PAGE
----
Asia report: Most markets fall after Powell's hawkish caution
Stock markets in Asia saw a mixed performance on Wednesday, with most indices in the red following comments from US Federal Reserve chairman Jerome Powell about the possibility of higher interest rates.
Japan's Nikkei 225 rose by 0.48% to 28,444.19, while the Topix was up 0.3% to 2,051.21.
The gainers on the Japanese benchmark included Takashimaya, up 4.46%, Isetan Mitsukoshi Holdings, gaining 4.36%, and J.Front Retailing, rising 4.32%.
Meanwhile, China's Shanghai Composite and Shenzhen Component both fell slightly, by 0.06% and 0.09%, respectively, to 3,288.25 and 11,598.29.
Among the decliners in Shanghai were Fujian Tianma Science and Guangdong Wencan, which lost a respective 3.16% and 3.05%.
In Hong Kong, the Hang Seng Index was down by 2.35% to 20,051.25, with Country Garden Services losing 7.17%, CSPC Pharma off 6.23%, and Country Garden Holdings 5.33% weaker.
South Korea's Kospi fell by 1.28% to 2,431.91, with Hybe and SKC both experiencing losses, of 5.99% and 5.48%, respectively.
In Australia, the S&P/ASX 200 dropped 0.77% to 7,307.80, with Woodside Energy down 7.23% and Contact Energy 5.29% lower.
Finally, New Zealand's S&P/NZX 50 was down 0.54% at 11,855.54, with Goodman Property and Ryman Healthcare both experiencing losses of 3.04% and 2.68%, respectively.
In terms of currencies, the yen weakened 0.27% against the dollar to last trade at JPY 137.53, while the Aussie was 0.32% stronger at AUD 1.5140, and the Kiwi advanced 0.13% to NZD 1.6352.
On the oil markets, Brent crude futures were last 0.18% higher on ICE at $83.44 per barrel, while the NYMEX quote for West Texas Intermediate fell 0.06% to $77.53.
“Asian markets followed Wall Street lower on a Fed chair-fuelled sell-off in global equities, with the benchmark S&P 500 seeing its biggest losses in two weeks by shedding over 1.5% on the day,” said Patrick Munnelly at TickMill Group.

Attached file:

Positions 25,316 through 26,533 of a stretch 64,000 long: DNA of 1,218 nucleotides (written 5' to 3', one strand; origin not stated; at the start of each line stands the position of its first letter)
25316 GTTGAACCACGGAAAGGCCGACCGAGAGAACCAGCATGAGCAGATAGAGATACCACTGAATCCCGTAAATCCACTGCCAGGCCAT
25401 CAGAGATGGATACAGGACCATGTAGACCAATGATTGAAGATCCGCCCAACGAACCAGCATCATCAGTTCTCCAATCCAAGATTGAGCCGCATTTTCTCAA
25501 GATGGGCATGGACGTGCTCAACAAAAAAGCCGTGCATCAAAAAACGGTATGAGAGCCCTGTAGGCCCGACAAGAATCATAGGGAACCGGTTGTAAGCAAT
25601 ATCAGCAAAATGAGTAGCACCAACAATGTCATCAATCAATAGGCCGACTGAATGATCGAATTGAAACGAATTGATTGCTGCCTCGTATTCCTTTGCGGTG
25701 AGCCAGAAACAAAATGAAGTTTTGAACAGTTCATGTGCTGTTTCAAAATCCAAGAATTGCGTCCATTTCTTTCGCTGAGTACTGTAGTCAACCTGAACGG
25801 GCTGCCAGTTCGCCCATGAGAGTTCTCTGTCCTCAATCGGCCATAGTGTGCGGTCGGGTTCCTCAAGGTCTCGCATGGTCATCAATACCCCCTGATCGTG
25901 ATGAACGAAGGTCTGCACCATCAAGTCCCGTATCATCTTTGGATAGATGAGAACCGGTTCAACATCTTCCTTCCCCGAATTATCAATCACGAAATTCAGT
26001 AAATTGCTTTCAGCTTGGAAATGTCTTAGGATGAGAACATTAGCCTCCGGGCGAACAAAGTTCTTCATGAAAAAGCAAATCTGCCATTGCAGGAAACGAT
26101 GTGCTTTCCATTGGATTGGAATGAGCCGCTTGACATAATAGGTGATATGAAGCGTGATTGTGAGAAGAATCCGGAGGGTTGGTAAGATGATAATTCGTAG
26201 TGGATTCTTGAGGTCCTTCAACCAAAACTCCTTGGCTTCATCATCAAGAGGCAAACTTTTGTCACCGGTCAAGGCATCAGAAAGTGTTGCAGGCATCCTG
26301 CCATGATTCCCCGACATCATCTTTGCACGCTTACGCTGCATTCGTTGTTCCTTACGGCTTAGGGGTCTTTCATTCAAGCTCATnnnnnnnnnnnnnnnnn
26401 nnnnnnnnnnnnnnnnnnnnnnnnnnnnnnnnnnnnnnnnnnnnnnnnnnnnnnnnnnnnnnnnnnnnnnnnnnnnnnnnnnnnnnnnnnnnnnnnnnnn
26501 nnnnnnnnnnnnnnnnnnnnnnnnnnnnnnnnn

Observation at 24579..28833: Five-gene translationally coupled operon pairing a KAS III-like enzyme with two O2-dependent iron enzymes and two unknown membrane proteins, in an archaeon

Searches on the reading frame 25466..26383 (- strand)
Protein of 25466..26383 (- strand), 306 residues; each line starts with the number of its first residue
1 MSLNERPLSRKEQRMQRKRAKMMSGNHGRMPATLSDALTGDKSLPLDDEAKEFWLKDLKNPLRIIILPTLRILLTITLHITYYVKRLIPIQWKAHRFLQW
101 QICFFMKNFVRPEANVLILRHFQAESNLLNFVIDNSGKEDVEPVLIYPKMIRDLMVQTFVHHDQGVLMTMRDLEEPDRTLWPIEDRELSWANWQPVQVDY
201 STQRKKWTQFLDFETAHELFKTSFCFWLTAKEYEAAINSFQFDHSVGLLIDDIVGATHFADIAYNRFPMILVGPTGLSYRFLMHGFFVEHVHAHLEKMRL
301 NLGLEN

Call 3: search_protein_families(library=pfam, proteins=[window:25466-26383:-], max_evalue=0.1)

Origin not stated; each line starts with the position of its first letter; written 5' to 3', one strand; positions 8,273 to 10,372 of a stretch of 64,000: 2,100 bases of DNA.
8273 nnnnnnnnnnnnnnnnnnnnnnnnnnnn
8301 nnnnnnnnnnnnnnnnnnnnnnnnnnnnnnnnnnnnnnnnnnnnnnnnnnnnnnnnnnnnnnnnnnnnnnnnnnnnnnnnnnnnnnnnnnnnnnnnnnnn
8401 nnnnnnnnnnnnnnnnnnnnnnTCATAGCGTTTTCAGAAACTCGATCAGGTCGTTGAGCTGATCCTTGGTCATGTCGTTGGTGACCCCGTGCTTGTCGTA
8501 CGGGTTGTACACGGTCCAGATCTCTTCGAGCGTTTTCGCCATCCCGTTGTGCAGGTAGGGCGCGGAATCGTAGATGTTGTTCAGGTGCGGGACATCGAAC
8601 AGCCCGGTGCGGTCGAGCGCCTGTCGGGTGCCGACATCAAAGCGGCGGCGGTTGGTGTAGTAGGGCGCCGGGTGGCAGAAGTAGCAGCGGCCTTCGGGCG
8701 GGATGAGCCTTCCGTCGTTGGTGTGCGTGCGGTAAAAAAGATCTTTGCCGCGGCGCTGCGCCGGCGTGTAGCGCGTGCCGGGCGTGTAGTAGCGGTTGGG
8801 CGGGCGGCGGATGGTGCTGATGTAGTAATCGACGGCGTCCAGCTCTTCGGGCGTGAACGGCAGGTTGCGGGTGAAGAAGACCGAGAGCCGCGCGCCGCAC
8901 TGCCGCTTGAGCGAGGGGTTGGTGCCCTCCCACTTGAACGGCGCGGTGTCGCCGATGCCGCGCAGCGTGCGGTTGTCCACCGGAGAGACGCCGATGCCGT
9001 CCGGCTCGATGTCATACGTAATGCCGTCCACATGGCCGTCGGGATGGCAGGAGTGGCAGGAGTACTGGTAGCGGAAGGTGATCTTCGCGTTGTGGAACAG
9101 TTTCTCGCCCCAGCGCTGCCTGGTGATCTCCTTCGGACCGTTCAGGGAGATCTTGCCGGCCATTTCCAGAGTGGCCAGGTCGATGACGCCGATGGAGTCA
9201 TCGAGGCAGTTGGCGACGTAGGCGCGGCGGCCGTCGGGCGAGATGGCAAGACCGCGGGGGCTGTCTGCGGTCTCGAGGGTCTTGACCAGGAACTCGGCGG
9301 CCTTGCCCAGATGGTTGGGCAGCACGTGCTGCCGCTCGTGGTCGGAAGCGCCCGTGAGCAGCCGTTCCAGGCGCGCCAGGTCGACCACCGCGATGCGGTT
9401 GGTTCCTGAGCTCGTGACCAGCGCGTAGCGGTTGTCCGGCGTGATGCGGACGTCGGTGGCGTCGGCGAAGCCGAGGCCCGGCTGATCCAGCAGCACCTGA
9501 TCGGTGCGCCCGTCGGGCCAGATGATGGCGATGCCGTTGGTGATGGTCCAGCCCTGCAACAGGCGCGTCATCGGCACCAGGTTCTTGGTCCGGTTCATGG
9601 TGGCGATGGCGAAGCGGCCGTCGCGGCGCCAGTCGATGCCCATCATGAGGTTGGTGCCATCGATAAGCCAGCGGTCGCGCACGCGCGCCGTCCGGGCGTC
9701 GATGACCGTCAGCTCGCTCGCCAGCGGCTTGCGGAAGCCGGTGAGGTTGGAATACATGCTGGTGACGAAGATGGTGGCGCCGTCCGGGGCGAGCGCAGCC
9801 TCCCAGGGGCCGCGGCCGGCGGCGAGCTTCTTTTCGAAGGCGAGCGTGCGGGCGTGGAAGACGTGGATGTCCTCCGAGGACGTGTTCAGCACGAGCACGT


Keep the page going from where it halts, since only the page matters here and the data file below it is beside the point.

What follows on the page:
“The two-year-10-year US Treasury yield inversion marked its highest levels since the 1980s, leading investors to flee risk exposure for the safety of government debt as the two-year yield topped 5% overnight, with markets now pricing a 50-basis point March rate hike.
“The greenback soared to a three-month high on a renewed safe haven bid; at the same time gold was clattered, printing a $40 drop on the day.”
Sentiment was indeed tempered by Fed chair Powell's testimony in Congress on Tuesday, which were seen as more hawkish than anticipated.
In prepared remarks, Powell said "the latest economic data have come in stronger than expected, which suggests that the ultimate level of interest rates is likely to be higher than previously anticipated."
Markets took that as a sign the Fed could continue to raise interest rates for longer than previously thought, despite calls from some to halt hikes soon.
Powell also noted that if data showed faster tightening was necessary, the Fed would be prepared to increase the pace of rate hikes.
In Japan, government data released on Wednesday showed that the country's seasonally-adjusted current account balance rose to JPY 216.3bn in January.
That was a significant drop from December's balance of JPY 1.18trn, however, and November's balance of JPY 1.92trn.
Meanwhile, Reserve Bank of Australia governor Philip Lowe said in a speech that the central bank was nearing a point where further interest rate hikes could be put on hold.
"With monetary policy now in restrictive territory, we are closer to the point where it will be appropriate to pause interest rate increases to allow more time to assess the state of the economy," he said, according to a transcript.
Lowe noted that the timing of any pause would depend on both data and the bank's outlook.
Reporting by Josh White for Sharecast.com.